It's important to be aware how any student income can reduce the amount of income-based Welfare Benefits payable. This is explained in more detail in the section below about student income and affect on benefit entitlement. Contribution based benefits are such as new style Employment Support Allowance are not assessed against income so these should not be affected.
If you are eligible for and claim welfare benefits as a full-time or part time student, you are required tell each of the benefit offices that pay your benefit(s) about your income including any income you get for your studies. This could include income from the Postgraduate Loan, from bank loans, from earnings or from university scholarships or stipends. How much benefit you get will depend on what income can be counted in the assessment of your welfare benefits under the relevant welfare benefits rules.
Postgraduate students in receipt of a grant or loan (except for a UK government Master's or Doctoral Loan - see next paragraph) which could be a scholarship, or stipend will have any amount that is specifically paid for tuition fees ignored as income in the assessment of any means-tested welfare benefits. However, any amount of grant or loan paid for living costs will normally be treated as income. If you receive old style benefits such as Housing Benefit or Income Support, a fixed amount for books and equipment should also be ignored.
The Student Finance England Master's Loan and Doctoral Loan are treated as a contribution towards costs rather than a loan exclusively for tuition fees or living costs. 30% of the maximum Master's or Doctoral Loan is taken into account as income for your means-tested benefits. This is used as income even if you choose not to take a Master's Loan or Doctoral Loan where you are eligible. This amount will still be taken into account as income and will reduce your welfare benefits entitlement.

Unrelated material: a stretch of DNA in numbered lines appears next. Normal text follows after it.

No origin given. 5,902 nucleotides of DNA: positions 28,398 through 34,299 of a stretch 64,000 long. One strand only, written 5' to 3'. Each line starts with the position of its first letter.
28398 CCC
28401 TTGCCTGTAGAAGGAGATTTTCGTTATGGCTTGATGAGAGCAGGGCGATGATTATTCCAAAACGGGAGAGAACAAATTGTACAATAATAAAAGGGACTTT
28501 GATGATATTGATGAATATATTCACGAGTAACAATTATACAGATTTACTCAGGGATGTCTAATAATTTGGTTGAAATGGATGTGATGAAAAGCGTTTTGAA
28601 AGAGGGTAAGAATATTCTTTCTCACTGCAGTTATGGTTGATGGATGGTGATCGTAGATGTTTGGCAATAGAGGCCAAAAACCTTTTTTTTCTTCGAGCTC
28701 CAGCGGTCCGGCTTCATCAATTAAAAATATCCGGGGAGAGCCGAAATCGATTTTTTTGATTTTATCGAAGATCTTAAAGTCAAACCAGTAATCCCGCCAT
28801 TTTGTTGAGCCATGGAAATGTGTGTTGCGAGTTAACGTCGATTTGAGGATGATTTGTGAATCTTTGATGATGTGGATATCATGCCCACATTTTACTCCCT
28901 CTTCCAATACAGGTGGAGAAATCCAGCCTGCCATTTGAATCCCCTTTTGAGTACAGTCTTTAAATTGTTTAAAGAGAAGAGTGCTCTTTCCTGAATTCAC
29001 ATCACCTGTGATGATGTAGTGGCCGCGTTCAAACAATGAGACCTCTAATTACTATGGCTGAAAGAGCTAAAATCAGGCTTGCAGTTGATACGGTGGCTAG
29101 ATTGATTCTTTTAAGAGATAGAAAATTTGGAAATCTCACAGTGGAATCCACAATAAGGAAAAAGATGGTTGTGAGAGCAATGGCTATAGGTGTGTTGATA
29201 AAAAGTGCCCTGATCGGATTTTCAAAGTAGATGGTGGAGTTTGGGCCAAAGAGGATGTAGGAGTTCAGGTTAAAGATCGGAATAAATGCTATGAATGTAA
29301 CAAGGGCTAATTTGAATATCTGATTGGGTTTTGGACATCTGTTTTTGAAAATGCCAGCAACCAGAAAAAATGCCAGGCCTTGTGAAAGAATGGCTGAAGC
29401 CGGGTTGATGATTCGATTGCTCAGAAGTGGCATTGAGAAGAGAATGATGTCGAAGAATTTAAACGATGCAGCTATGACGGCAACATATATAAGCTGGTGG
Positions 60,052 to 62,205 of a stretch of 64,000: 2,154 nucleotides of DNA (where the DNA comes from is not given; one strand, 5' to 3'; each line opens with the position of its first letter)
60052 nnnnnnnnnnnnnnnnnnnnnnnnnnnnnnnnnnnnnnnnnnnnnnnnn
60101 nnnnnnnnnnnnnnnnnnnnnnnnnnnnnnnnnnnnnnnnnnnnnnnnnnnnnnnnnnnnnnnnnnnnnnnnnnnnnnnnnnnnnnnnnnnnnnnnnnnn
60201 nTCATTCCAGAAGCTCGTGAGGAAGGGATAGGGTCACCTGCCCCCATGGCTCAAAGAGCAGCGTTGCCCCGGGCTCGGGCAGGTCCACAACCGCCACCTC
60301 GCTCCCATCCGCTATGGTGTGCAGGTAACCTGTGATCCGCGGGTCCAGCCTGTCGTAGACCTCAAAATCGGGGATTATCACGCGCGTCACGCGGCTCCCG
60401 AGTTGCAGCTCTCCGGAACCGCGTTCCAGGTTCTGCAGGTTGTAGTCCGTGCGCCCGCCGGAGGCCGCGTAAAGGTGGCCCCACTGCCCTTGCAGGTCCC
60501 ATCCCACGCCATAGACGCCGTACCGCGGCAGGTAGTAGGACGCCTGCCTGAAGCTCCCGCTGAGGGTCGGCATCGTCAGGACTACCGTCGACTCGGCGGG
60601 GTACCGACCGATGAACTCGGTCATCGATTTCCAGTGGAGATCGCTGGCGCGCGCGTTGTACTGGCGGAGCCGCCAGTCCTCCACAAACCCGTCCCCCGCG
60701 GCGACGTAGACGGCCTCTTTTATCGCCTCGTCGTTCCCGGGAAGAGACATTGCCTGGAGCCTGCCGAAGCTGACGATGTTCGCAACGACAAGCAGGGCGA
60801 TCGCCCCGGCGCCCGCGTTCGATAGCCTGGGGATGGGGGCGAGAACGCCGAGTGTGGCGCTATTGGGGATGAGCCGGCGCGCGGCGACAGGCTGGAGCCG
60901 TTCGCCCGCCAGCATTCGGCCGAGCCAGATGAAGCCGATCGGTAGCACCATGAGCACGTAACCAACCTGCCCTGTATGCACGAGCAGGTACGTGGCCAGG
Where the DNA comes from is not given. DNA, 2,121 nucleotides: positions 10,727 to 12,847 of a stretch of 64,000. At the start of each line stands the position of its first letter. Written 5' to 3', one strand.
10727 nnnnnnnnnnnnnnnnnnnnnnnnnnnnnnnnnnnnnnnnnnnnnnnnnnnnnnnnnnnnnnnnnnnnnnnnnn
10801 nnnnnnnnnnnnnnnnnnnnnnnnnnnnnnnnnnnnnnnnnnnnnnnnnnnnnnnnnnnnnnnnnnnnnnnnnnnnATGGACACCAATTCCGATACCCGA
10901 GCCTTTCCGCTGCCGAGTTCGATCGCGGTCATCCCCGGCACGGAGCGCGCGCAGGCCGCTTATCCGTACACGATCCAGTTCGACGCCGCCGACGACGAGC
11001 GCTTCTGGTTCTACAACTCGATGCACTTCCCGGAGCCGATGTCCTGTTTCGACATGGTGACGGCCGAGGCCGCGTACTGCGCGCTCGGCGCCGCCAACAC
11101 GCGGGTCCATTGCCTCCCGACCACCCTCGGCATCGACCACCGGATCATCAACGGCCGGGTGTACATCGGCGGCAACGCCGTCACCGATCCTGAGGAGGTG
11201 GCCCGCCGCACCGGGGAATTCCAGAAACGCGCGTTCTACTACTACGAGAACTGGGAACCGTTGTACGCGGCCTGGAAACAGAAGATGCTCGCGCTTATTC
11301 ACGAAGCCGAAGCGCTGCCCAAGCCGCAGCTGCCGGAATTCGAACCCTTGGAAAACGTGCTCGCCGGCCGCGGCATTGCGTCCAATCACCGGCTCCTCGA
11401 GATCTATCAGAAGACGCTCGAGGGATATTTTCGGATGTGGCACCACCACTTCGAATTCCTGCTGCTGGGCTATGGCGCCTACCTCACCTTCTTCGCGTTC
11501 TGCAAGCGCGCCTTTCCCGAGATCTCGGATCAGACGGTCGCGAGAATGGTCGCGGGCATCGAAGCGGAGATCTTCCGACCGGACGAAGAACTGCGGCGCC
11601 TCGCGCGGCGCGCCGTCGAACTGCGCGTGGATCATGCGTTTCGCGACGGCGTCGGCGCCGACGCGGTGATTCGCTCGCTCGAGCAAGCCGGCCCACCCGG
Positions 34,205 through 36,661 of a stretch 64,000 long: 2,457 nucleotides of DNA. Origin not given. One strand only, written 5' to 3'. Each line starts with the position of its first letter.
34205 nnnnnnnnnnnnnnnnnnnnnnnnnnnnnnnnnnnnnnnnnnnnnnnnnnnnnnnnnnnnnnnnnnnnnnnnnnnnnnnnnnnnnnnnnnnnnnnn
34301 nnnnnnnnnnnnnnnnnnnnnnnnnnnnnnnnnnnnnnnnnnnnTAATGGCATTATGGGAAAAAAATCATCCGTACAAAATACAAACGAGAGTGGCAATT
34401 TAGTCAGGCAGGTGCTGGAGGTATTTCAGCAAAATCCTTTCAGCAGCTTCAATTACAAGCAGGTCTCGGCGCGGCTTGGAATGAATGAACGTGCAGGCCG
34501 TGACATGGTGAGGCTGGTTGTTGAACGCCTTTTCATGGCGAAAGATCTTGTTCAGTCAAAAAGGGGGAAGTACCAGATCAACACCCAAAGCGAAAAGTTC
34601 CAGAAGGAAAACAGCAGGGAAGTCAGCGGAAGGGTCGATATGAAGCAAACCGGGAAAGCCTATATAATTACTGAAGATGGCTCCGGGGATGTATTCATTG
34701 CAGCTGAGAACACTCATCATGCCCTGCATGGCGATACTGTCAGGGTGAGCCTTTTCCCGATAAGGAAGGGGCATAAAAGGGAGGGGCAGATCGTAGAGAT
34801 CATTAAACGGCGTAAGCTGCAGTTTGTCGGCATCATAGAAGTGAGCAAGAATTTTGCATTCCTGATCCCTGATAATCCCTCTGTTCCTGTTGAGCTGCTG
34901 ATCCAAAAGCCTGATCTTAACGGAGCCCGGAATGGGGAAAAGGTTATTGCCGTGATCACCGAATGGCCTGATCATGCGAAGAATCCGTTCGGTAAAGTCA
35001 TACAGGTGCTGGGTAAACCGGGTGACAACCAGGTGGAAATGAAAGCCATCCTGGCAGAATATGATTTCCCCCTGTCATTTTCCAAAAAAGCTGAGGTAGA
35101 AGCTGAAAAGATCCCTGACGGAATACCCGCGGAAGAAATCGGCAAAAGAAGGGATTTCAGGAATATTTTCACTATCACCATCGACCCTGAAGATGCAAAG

A Welfare Adviser can advise you what income would be counted. However if you are a parent or have a disability or ongoing health condition, you may also find it useful to read our web pages for student parents, and our advice guide Extra Money for Disability and Ill Health for more information about claiming benefits while studying. These guides include information about how student income is counted within the benefits assessments.
Like most UK students, you cannot normally claim benefits while studying full time. As an EU national studying in the UK, you are legally required to support yourself financially without relying on social assistance. For most welfare benefits, you must show that you have lived in the UK for a certain length of time before you can claim. Contact a Welfare Adviser in the Advice and Counselling Service for more information.
Universal Credit has replaced Tax Credits for most people and new applications can no longer be made although there are some exceptions for people eligible for or receiving the Severe Disability premium.
Law, regulations and policies can change quickly. The information on our website is given in good faith and has been carefully checked but QMUL cannot accept responsibility for any errors or omissions. QMUL is not responsible for the content or reliability of the linked websites which are provided for further information.